My analysis of the Treaty Centre last week needed some field work. I made a tour of the interior of the Treaty Centre to look for signs of businesses suffering and how the space was being used.
The entrance area before the sliding doors has market-type stalls selling fruit & vegetables. The area is flanked by a coffee shop – still trading – and a men’s clothing shop – still trading. The first shops the visitor sees upon entering were trading. This was a Wednesday afternoon so I did not expect high volumes of footfall. I was more interested in the type of business inside the shopping centre.
The ground floor seating space between the shops was a fairly full, as were the seats in the coffee shop and juice bar. In more than one table there were groups of middle aged/elderly men, predominantly Asian. The coffee shop had some middle aged/elderly white couples, along with mothers and toddlers or babies.
The ground floor shops can be grouped into clothing, beauty, jewellery, mobile phones, fast food. The closure of Debenhams has a negative impact on the scene in the larger ground floor courtyard where the escalator ascends to the upper two levels and car park. The two larger stores that front the high street are Next – clothing and furnishing, and H&M – a clothing store. I counted only three unoccupied units, two of which are at the Hanworth Road exit end. I wondered if there is a ‘natural’ turnover of units in the lifetime of a shopping centre. Debenhams’ departure stands out as a serious sign that current models of retail are in trouble. Although I am unclear why Debenhams closed, I think it has something to do with the parent company’s debt being bought by a hedge fund and being asset stripped.
On the second floor is a Job Centre and Hounslow’s Art Centre that includes a theatre. New productions have started again according to the posters. I looked in the window and the bar was not open. I did not climb to the next level, which was a barber’s shop and the top floor of Debenhams, leading on the the roof car park.
Where the Treaty Centre differs from the rest of the High Street, and the continuation into London Road, is the national identity or stated clientele. Such as ‘Middle Eastern, Asian, Halal’. Other European nationalities are also present, such as a Russian shop that incorporates a greeting cards business, and a Romanian patisserie on Kingsley Road that connects Hounslow East tube station with the High Street and the London Road.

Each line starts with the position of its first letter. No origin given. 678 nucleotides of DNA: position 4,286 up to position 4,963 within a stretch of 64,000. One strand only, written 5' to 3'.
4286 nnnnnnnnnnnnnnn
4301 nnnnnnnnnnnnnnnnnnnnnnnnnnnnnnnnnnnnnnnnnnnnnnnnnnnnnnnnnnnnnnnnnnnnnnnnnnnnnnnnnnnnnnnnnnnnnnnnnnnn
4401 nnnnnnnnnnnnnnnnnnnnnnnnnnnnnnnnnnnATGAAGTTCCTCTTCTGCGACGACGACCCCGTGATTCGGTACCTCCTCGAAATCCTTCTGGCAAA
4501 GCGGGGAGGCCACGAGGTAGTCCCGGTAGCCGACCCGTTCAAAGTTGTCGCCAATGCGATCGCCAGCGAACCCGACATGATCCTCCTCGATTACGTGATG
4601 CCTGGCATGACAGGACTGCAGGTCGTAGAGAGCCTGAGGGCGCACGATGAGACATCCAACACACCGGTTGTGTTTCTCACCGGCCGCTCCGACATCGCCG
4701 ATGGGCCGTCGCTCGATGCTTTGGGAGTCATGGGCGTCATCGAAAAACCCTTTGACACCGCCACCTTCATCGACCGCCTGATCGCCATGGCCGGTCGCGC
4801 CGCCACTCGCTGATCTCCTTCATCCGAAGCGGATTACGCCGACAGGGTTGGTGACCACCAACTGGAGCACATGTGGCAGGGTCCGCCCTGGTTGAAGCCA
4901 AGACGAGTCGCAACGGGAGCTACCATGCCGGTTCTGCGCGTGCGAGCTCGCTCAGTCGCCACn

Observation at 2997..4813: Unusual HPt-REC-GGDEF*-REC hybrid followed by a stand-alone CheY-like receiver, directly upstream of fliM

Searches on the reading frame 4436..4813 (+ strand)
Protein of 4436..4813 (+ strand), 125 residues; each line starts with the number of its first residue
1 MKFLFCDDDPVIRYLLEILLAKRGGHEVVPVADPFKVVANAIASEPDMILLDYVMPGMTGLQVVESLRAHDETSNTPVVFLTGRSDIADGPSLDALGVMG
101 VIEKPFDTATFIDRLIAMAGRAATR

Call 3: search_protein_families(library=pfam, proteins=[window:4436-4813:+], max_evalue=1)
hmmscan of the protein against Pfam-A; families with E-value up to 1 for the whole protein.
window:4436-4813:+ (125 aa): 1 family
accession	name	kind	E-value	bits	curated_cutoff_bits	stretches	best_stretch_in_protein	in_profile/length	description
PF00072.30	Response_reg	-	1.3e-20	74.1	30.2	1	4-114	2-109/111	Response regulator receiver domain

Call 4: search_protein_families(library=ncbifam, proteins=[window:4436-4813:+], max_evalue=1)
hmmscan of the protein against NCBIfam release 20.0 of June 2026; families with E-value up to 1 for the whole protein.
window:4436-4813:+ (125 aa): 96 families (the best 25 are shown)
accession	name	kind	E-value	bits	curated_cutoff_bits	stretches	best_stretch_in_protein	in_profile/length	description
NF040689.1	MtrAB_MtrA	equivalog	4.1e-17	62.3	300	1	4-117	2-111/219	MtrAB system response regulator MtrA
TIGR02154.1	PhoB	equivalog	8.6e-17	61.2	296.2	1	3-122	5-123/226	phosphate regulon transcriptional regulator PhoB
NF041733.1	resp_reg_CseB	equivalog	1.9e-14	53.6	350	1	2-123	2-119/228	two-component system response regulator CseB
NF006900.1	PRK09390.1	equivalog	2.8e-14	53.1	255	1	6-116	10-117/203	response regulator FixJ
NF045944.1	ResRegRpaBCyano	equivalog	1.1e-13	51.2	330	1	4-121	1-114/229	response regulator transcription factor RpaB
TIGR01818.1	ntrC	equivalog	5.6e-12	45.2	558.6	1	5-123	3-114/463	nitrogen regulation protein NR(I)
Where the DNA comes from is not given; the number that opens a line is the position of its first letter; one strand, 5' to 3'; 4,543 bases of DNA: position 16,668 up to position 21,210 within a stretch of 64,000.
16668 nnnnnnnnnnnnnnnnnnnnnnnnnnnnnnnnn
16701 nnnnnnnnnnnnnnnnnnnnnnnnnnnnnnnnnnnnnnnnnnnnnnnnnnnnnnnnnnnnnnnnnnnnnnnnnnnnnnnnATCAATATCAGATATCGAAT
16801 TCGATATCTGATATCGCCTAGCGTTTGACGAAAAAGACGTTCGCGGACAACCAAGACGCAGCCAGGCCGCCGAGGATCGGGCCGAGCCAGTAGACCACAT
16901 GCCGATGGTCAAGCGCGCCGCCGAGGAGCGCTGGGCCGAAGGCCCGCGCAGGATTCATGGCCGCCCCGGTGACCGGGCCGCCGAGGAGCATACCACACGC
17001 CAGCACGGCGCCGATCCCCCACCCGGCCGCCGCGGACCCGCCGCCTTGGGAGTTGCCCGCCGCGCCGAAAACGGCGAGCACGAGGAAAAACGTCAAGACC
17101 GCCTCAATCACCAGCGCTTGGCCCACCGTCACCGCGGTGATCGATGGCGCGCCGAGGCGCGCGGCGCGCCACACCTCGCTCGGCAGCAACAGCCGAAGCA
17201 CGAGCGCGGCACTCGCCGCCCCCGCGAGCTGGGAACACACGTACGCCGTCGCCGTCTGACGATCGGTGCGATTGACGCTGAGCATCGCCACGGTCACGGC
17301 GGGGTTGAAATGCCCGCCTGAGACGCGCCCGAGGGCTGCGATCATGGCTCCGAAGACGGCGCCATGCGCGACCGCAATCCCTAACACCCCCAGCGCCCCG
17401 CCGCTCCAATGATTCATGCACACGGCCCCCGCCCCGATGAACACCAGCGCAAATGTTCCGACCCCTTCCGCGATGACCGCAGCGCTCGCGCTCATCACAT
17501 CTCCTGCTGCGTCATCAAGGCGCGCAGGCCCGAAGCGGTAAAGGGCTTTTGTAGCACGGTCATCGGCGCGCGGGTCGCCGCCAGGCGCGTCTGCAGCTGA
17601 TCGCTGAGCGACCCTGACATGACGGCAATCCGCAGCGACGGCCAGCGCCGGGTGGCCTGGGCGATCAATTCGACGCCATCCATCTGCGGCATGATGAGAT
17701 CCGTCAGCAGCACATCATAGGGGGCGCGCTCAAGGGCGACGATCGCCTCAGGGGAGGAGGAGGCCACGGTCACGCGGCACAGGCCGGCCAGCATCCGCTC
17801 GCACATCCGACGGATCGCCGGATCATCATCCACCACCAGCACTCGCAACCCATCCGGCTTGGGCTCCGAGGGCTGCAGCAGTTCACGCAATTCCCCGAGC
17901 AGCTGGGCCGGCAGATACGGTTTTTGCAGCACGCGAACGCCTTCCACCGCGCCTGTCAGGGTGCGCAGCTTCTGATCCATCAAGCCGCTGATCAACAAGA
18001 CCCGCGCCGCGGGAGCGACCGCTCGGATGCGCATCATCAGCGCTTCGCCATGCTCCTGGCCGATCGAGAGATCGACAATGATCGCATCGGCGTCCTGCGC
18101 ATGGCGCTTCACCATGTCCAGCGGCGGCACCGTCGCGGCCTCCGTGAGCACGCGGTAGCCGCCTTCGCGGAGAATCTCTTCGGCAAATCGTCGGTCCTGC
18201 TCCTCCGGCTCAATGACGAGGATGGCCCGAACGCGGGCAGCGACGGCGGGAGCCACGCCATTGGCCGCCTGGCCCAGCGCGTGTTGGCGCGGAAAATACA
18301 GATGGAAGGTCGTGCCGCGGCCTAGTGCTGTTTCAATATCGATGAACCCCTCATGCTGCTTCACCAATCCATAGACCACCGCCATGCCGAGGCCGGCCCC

What Hounslow lacks, now that Debenhams has gone, is somewhere to buy clothes for a formal occasion or business dress. Just like most shopping areas now, there are no suppliers of furniture. The only furniture shop, Harveys, in a 1990s parade, is now empty. There are no traditional pubs on the high street, just ‘Gio’s bar’. The nearest pub is the Bulstrode pub next to Hounslow Central tube station, around a five minute walk from the Treaty Centre. The next nearest would be the Coach and Horses on the London Road, ten minutes from the Treaty Centre. So Hounslow lacks the local pubs that, until the past twenty years, lasted decades and were used as way points for strangers. Which emphasises that the Treaty Centre in its present form, along with Holy Trinity church, is the only landmark in the high street.
The High Street has charity shops that do not appear in the Treaty Centre. It also has multiples such as W H Smith – incorporating a Post Office, Argos, McDonalds, Holland & Barrett, Superdrug, Rymans, Barclays Bank, Caffe Nero. Those would appear in almost any metropolitan high street. Based on this fieldwork, Hounslow has every form of shop typical required to serve a working class area. Comparing the Treaty Centre to the rest of the High Street demonstrates that it must be the key shopping destination in the centre of Hounslow. The shops are better presented because the fittings and facades are more recent. For example, the High Street has shops with more a of a bazaar feel, such as a variety of hardware, textiles etc, piled up to sell with no style of presentation or branding.
Many new flats have risen nearby. Two blocks overlook the bus garage on Kingsley Road, a block is being fitted out in ‘High Street Quarter’ in the centre of the main shopping area, and there are flats above the Blenheim shopping centre and office conversions on Lampton Road. There was no means of discerning the social class of the residents of these flats. There are also recent low rise blocks off the high street that may be social housing.
Perversely, the desertification of the typical high street is a requirement of a greener society. A reduction in the production and consumption of short life consumer goods would be a positive thing in reducing pollution and long life litter around the world. Fashion clothing, for example, produces a lot of waste, pollution, and child labour. If that disappeared, the West would suffer a massive culture shock but it would give the environment a chance to recover.
As it is, the loss of the Treaty Centre to flats and bar/restaurants would be a shock for the economic viability of the town centre.